How should I choose an appropriate probiotic? One way is find a scientific review that provides you guidance on which probiotics are best. I have listed a few good practical guides below.
- Sniffen JC, McFarland LV, Evans CT, Goldstein EJC. Choosing an appropriate probiotic product for your patient: An evidence-based practical guide. PLOS One 2018 Dec 26;13(12):e0209205. [doi: 10.1371/journal.pone.0209205., PMID:30586435]
- McFarland LV. From Yaks to Yogurt: The history, development and current use of probiotics. Clin Infect Dis 2015; 60(S2):S85-S90. [doi: 10.1093/cid/civ054, PMID: 25922406]
Five tips for choosing a probiotic.
Another way is to look for these five tips of what a good probiotic product should have on the label (see box). If the probiotic doesn’t meet all five criteria, you should just put it back on the shelf and choose another probiotic.
- FDA Disclaimer. All dietary supplements (including probiotics) are required to have an FDA disclaimer on the label. “FDA Disclaimer: The FDA has not evaluated this claim. This product is not intended to cure, mitigate, treat, diagnose or prevent a disease.” Does your product have this disclaimer? If not, put it back.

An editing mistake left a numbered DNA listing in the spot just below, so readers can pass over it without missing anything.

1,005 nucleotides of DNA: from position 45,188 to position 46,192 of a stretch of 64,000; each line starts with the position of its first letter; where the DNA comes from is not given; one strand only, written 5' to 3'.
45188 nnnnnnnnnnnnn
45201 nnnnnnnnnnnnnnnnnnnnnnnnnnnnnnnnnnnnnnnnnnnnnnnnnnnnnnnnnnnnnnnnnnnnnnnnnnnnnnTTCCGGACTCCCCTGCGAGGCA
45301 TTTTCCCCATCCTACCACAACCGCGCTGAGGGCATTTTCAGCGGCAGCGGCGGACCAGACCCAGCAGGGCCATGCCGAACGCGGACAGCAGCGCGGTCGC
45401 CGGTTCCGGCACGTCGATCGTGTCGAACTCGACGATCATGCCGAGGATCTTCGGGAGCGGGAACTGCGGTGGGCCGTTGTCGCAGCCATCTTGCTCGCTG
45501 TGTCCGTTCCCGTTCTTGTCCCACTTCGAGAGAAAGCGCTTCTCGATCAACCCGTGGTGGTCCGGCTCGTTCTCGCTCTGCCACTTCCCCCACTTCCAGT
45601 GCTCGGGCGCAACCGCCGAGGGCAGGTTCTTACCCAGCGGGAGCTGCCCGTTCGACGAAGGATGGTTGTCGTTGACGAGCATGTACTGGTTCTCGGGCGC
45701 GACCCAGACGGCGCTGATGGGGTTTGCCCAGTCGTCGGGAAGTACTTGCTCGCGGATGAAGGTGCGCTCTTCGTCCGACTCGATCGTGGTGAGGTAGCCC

- Which strains? Does the label list each strain of bacteria or yeast that is present in the product? Some products just say “A Probiotic”, but do not list which strain or strains are present. If no listing of each strain is given, don’t buy it.
- Dose. Is the daily dose or concentration given on the label? This is usually listed as “number of cfu” (colony-forming units or number of organisms). The number of bacteria or yeasts should be at least 5 billion per day. If the probiotic gives no dose information, don’t buy it.
- Who made the probiotic? A reliable manufacturing company should have a history of producing a high-quality product and is certified by the appropriate authority. If there is no information on who made the product, you should be suspicious. Although not required by law, most reputable probiotics list a website or source for more information. This can be helpful for you to see if there are good clinical trials that might support their claims for a health benefit.